Learning About Planetary Nebulae With X-Rays | Out Of This World Weekly

The Orbiting Chandra X-Ray Observatory has focused in on some spectacular images of dying stars recently.  These dying Red Giant stars are pushing off their outer gaseous layers as they die, slowly turning into White Dwarf Stars.  These are known as Planetary Nebula because of the beautiful gaseous nebula formations that exist in the region where planets may have once existed.  The aim of this project headed by the Rochester Institute of Technology is to better understand how these stars die and why these Planetary Nebula look the way that they do.  Ultimately, this will help us understand the death of certain types of main sequence stars and how they affect their local environment. 

This study plans on looking  at 59 of the 120 “nearby” Planetary Nebula within 5,000 light years.  These beautiful images are caused by the remnant star shooting x-rays into the cast off gases and this gives the gases enough energy to give off different colors and energies that we are able to detect.  It has been shown that many of the studied Planetary Nebula are in fact binary stars and this may have a great deal to do with the non-spherical shapes that are formed.  More information is needed to determine exactly how an exploding Red Giant affects it’s partner binary star but it seems that many partner stars do survive the explosion to some degree.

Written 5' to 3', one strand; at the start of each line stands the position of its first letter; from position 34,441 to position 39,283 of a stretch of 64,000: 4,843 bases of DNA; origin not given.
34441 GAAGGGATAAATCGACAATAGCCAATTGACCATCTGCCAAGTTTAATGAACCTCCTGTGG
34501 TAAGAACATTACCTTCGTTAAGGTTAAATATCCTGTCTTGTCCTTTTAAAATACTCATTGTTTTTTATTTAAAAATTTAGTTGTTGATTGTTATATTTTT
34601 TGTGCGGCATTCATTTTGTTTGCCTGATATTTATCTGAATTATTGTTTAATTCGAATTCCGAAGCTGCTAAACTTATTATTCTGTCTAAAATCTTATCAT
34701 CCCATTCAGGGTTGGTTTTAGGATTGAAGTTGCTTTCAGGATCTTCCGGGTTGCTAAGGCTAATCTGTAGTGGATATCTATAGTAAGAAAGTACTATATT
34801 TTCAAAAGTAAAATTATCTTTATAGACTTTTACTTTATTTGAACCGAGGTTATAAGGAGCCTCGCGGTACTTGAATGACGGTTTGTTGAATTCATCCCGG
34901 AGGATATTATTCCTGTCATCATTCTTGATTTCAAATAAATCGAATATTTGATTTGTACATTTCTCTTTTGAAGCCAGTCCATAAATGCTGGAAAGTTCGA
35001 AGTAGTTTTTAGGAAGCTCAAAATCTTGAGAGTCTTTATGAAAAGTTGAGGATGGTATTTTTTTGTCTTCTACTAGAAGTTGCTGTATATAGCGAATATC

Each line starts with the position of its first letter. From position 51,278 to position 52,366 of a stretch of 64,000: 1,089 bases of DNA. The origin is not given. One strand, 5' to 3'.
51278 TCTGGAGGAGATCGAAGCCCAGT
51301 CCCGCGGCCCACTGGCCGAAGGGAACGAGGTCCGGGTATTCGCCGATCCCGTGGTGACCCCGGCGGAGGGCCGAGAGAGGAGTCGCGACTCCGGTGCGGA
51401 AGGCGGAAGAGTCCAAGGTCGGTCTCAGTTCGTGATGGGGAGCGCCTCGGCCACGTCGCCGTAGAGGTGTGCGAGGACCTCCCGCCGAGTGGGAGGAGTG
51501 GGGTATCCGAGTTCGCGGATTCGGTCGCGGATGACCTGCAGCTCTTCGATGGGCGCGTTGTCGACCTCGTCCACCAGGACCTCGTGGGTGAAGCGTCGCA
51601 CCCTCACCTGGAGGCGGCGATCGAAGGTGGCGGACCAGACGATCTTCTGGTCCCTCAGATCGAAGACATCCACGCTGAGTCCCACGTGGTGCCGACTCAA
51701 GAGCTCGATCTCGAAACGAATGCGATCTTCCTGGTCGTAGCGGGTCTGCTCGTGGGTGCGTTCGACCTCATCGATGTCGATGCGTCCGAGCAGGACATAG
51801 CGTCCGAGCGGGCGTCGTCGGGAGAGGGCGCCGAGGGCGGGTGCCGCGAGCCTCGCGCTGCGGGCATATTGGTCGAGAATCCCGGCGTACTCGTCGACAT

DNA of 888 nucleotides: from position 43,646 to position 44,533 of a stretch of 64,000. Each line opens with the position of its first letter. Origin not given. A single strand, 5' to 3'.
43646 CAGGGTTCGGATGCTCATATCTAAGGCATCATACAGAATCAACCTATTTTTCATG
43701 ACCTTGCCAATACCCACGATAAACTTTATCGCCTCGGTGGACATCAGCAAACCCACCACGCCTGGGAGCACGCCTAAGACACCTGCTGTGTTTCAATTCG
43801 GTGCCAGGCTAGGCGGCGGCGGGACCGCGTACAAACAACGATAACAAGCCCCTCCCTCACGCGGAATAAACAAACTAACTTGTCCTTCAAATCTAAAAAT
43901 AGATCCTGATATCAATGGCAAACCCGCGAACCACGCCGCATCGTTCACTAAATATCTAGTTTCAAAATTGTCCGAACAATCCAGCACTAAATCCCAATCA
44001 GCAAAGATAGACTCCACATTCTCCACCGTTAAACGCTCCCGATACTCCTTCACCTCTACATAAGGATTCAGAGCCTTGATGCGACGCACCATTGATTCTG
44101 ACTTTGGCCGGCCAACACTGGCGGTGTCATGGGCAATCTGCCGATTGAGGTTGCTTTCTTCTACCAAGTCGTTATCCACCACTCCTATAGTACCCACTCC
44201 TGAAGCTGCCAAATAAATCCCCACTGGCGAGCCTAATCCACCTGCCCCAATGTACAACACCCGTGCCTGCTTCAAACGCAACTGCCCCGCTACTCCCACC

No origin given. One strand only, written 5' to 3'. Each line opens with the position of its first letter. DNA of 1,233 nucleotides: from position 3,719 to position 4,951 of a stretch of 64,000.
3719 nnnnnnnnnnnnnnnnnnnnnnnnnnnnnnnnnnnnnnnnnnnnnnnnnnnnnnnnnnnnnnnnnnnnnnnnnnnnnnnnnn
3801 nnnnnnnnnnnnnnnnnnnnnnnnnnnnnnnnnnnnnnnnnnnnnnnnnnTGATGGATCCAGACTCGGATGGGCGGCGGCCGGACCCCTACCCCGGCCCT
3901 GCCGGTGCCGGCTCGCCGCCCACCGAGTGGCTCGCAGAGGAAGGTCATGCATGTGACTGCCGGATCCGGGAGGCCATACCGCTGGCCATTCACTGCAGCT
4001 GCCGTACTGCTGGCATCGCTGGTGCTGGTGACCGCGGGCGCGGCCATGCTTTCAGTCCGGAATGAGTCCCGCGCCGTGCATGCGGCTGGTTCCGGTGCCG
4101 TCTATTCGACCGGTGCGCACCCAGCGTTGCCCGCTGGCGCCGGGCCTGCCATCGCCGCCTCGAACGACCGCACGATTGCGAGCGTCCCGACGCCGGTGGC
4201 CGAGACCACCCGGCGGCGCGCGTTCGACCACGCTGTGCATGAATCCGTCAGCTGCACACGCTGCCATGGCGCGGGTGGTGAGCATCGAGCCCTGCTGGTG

The explosions of the Red Giant stars cause large and well defined shockwaves of cast off gases.  Some of these shockwaves of stellar wind come in intervals, so that several independent shockwaves can be seen flowing out from the dying star.  This would imply that as stars die, they go through several stages with each stage having separate characteristics.  These are different stages of star death where differing levels of Hydrogen and Helium fusion cause shifts in luminosity and temperature.   The more that we learn about dying stars, the better we can predict the death of our own Sun which is expected to turn into a Red Giant in about 5 billion years as it’s supply of Hydrogen runs out.  A Planetary Nebula will form as the Sun slowly uses up the last of it’s fuel within the next billion years, yet the Planetary Nebula may only exist for a total of about 25,000 years as the gases expand away from the dying star very quickly. 

It is quite likely that everything on Earth was part of a beautiful Planetary Nebula in the past and will again be part of another Planetary Nebula again in the future.  Understanding these Planetary Nebula gives us a direct understanding of where we were and where we are going in the future.  Knowing the patterns that form gives us better foresight into how heavy elements, t hat are created from the billions of years of fusion inside stars , are distributed into nearby regions of space.  Watching the patterns of shockwaves may yield better understanding of how these shockwaves affect other Nebula, possibly causing the formation of new star systems.  Not only do these pictures help create a greater understanding of our past, future, and the universe that we live in but they are some of the most beautiful pictures of the night sky that we have ever taken and that alone might be worth it.


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